Corruption lawsuit against Russian President Vladimir Putin rejected

A Moscow court has rejected a lawsuit filed against Russian President Vladimir Putin by opposition leader Alexei Navalny. The suit accused Putin of violating corruption laws by approving a low-interest state loan of $1.75 billion US to a petrochemicals company in which his son-in-law is a shareholder.

Putin critic Alexei Navalny alleged he violated corruption laws when he gave $1.75B to son-in-law's company

Alexei Navalny accused Russian President Vladimir Putin of violating corruption laws by granting a low-interest $1.75 billion US state loan to Sibur, a petrochemical company in which Putin's son-in-law is a major shareholder. (Corinne Seminoff/CBC)

A Moscow court has rejected a lawsuit filed against Russian President Vladimir Putin by opposition leader Alexei Navalny, the RIA news agency quoted a spokeswoman for the court as saying on Friday.

Navalny, an anti-corruption campaigner, said on Thursday he had filed the suit. He accused Putin of violating corruption laws after a company in which the Russian leader's son-in-law, Kirill Shamalov, is a shareholder received $1.75 billion US in state support.

The suit cited a Reuters investigation that reported that Shamalov is a major shareholder in petrochemicals producer Sibur, which received the funding from Russia's National Wealth Fund at an unusually low interest rate last year.

Navalny, right, a longtime critic of Putin, says the president 'giving money to a company where the beneficiary is his child's partner is a classic conflict of interest.' (Corinne Seminoff/CBC)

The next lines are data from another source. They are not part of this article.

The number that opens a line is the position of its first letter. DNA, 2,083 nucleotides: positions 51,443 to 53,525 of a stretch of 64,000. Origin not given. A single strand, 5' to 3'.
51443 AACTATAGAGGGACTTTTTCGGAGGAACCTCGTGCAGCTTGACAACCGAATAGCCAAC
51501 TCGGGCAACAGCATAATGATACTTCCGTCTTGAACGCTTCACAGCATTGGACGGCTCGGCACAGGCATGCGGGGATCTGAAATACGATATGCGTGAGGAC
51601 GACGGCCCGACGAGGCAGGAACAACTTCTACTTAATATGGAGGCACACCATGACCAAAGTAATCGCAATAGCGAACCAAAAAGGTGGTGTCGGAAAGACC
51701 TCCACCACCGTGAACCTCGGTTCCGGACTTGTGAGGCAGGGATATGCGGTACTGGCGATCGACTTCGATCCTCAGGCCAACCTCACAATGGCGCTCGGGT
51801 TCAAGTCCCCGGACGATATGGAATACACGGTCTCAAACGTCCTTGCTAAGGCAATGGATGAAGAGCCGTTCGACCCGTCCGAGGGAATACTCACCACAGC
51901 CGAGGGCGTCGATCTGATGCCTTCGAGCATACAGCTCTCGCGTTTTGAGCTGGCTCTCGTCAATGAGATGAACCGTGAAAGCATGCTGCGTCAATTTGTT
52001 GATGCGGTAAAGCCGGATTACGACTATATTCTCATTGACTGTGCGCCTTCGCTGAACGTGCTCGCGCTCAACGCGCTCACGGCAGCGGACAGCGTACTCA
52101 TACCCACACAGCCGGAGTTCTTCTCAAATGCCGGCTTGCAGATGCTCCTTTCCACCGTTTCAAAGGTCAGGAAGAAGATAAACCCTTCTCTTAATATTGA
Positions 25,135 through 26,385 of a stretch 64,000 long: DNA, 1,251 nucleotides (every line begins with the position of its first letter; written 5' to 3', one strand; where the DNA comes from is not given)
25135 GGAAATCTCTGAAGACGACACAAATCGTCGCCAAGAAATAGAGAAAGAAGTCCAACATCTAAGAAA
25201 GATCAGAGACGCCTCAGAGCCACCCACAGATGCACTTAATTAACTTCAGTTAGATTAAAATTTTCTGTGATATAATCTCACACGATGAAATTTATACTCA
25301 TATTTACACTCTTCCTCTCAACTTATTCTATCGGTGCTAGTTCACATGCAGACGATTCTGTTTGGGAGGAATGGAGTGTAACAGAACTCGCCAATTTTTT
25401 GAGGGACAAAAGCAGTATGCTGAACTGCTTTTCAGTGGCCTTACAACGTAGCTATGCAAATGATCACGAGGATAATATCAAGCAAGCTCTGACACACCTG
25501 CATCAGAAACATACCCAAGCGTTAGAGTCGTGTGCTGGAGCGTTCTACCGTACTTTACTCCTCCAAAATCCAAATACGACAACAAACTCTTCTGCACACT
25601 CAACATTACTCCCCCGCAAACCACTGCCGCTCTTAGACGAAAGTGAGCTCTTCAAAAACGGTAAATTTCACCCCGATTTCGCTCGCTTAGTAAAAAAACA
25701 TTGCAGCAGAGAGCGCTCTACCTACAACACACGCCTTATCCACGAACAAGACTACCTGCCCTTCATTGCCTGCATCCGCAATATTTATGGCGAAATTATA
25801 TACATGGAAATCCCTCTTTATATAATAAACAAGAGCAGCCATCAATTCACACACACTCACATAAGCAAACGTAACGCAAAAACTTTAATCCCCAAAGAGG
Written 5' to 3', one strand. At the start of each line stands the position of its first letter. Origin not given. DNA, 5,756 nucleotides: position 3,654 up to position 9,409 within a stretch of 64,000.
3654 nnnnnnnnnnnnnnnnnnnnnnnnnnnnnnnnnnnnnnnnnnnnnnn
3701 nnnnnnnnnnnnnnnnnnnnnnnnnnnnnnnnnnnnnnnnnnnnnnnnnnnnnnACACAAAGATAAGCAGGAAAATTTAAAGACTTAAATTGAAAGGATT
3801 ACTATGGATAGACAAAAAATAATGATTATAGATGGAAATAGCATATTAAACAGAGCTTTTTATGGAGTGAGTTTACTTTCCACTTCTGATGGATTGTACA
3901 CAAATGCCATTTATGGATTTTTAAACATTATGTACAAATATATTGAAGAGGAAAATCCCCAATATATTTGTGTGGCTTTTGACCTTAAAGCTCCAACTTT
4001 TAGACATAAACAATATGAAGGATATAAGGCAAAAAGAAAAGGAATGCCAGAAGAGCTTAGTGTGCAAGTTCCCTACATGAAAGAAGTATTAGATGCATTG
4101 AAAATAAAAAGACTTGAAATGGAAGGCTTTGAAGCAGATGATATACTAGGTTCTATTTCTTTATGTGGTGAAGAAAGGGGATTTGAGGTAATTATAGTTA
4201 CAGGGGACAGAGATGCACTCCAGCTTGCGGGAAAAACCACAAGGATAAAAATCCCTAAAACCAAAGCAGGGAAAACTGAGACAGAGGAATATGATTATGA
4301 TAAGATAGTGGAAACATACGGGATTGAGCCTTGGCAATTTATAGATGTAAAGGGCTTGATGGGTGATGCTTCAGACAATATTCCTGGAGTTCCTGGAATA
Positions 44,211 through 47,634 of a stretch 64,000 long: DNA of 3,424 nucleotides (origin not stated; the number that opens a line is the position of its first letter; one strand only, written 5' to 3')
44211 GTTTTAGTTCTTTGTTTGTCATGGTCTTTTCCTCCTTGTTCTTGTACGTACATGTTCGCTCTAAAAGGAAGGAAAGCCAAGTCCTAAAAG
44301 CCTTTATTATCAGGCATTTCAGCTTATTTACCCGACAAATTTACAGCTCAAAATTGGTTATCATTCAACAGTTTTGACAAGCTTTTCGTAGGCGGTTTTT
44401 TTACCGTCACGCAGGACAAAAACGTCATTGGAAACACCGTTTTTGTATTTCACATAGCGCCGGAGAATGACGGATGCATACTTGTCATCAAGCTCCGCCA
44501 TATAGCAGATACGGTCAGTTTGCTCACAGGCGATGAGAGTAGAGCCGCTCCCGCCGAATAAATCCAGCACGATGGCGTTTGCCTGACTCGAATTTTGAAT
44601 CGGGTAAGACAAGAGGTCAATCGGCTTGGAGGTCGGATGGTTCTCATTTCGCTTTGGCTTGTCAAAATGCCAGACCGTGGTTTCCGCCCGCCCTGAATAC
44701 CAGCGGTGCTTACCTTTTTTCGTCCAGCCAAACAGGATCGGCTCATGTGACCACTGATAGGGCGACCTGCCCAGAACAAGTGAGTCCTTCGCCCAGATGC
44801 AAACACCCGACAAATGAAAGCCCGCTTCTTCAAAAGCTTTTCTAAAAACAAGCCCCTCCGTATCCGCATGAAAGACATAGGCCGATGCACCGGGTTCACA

When asked about Navalny's legal action, Putin's spokesman, Dmitry Peskov, told reporters on Thursday the Russian leader was unaware of the suit. Peskov did not reply to a Reuters request for comment on Thursday.

RIA quoted a spokeswoman for Moscow's Tverskoi court, Anastasia Dzyurko, as saying it had rejected Navalny's suit on technical grounds. The court could not immediately be reached for comment.

Navalny sarcastically said on his official Twitter account that he was "shocked" by the decision. He said he thought it was interesting that the court's decision to reject his suit had nothing to do with its substance but was due "apparently" to a technicality. 

'A classic conflict of interest'

Navalny's suit, a copy of which was posted on his blog Thursday, asked the court to rule unlawful Putin's failure to act in preventing a conflict of interest.

He asked the court to require Putin to recuse himself from any decisions about providing state funds for the Sibur 
project which benefited from the financing.

Russian President Vladimir Putin visits a Sibur plant in Voronezh, Russia, in May 2013. Also pictured are Voronezh region governor Alexey Gordeyev, far left, Leonid Mikhelson, centre, and Kirill Shamalov, far right (Mikhail Klimentyev/Sputnik/Kremlin/Reuters)

"Kirill Shamalov is the spouse of Putin's daughter. Putin giving money to a company where the beneficiary is his child's partner is a classic conflict of interest. Straight out of a textbook," Navalny wrote in a post on his blog.

A Sibur spokesman said in December the state loan was approved in strict accordance with the law. The Russian Direct Investment Fund, which took the decision to make the loan, said it fully complied with procedures for investing state money in infrastructure projects.

A Reuters investigation last year found that Shamalov married Putin's youngest daughter, Katerina Tikhonova, in early 2013, shortly before acquiring a majority stake in Sibur. 
A graphic illustrating the ties between Sibur's major shareholders and Russian President Vladimir Putin. (Reuters)